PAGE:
'Country still lags behind in field of shoulder surgery'
Ankur Mehta (name changed on request) had dislocated his shoulder 20 times in the past one year. But the 20-year-old can now breathe easy.delhi Updated: Feb 20, 2012 00:27 IST
Ankur Mehta (name changed on request) had dislocated his shoulder 20 times in the past one year. But the 20-year-old can now breathe easy.
Mehta is one of the 16 persons with the history of shoulder and knee problem, who underwent a minimally invasive surgical procedure on Sunday during the three-day 7th International Symposium on current concepts in knee and shoulder arthroscopic surgery and arthroplasty at the Indian Spinal Injuries Centre.
Arthroscopy is a minimally invasive surgical procedure in which an examination and sometimes treatment of damage of the interior of a joint is performed using an arthroscope, a type of endoscope that is inserted into the joint through a small incision.
Dr Sanjay S. Desai, Mumbai-based arthroscopy and joint replacement surgeon, who operated upon Mehta, said, "Last 40 years has seen tremendous growth in the field of orthopedics in terms of material technology and engineering. However, one area that has lagged behind, particularly in India, is shoulder surgery because of lack of adequate exposure."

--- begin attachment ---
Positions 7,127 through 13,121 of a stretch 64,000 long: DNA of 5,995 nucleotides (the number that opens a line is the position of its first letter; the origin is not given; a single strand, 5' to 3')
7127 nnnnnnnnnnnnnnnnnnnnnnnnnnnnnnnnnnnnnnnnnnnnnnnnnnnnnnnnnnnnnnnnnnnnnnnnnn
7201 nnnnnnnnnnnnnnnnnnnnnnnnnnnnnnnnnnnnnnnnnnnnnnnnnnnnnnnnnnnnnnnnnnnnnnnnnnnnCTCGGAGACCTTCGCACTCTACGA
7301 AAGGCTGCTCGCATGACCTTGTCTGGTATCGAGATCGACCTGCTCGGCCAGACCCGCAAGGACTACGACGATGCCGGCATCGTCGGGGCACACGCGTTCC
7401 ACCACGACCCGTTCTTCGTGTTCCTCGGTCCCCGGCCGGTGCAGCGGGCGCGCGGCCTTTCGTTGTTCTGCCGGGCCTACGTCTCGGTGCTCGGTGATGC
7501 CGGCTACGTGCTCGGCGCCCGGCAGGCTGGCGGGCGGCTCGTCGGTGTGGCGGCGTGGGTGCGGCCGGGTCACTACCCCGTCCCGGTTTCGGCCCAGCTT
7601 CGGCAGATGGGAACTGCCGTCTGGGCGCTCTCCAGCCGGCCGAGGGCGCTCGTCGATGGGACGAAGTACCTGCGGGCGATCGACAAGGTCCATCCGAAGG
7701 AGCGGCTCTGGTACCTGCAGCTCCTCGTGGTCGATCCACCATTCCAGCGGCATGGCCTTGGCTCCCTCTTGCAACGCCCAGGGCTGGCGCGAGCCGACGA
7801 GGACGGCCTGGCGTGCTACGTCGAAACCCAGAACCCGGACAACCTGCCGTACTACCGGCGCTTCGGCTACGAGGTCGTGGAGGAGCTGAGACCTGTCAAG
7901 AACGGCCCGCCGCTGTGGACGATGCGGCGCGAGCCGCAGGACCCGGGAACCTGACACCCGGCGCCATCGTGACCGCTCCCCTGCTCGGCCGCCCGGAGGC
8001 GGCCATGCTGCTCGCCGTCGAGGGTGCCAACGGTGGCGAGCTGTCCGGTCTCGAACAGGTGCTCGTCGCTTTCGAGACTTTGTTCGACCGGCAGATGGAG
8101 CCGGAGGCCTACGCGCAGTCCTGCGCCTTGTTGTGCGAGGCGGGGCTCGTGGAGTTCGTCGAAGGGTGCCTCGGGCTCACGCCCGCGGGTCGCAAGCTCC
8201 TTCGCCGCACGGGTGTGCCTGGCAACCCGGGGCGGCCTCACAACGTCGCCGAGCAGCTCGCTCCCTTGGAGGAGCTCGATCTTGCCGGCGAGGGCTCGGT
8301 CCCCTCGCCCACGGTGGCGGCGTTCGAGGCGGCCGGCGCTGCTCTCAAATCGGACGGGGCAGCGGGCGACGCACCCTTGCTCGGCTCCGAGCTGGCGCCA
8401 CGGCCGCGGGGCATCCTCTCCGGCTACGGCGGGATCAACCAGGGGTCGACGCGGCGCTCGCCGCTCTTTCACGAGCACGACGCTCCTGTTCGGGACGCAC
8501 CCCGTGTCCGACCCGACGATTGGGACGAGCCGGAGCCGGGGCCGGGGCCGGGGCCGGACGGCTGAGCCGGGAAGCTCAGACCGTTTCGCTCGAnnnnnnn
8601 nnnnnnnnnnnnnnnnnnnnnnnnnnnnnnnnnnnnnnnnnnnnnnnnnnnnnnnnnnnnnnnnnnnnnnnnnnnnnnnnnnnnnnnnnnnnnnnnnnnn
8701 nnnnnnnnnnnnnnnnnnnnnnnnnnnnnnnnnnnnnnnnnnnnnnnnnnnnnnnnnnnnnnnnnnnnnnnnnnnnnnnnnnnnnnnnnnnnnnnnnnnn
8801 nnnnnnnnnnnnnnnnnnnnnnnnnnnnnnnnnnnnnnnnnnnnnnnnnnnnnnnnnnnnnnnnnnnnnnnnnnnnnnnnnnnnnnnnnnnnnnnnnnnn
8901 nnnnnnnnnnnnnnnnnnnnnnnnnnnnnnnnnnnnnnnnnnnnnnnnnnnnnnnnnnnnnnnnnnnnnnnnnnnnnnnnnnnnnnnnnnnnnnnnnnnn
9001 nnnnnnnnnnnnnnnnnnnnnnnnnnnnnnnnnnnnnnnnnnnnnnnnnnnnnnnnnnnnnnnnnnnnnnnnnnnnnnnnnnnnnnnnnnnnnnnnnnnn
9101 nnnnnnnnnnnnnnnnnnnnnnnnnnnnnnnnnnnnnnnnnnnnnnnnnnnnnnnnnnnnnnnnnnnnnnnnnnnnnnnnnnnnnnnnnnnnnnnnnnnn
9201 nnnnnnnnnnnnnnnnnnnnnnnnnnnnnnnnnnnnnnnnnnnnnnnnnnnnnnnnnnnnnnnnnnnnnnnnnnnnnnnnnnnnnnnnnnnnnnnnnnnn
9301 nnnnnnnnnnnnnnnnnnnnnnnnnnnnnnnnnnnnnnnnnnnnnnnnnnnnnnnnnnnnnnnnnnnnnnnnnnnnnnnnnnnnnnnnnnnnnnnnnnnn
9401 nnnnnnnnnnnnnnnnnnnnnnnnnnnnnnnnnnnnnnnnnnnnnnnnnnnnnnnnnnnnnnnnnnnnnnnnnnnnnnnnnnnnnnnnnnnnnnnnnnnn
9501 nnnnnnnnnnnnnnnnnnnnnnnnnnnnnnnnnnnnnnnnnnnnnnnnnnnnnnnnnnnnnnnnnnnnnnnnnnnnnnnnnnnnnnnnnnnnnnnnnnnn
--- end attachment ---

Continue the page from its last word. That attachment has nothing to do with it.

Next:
At present, the country does not have more than a dozen trained shoulder arthroscopic surgeons.
"These type of live surgical workshops help increase awareness and expose surgeons to advances within the country," said Dr Desai.
Arthroscopic surgeries or keyhole surgeries have an edge over conventional surgeries as the recovery of function of the joint is like normal in comparatively less time, less pain and small scars.
"To repair one tissue, it does not make sense to cut three tissues, which is the case in a conventional surgery. Also, the outcome is better in a keyhole surgery as there is better visualisation," added Dr Desai.
More than 300 delegates from across the country participated in the symposium that involved 70 trainers from different countries.
"We had 10 foreign faculty members and 60 trainers from India involved in various capacities. We had instructional courses, hands on surgical demonstrations, debates, symposia, etc., apart from live surgeries packed in these three days," said Dr Pushpinder Bajaj, chief organiser of the event.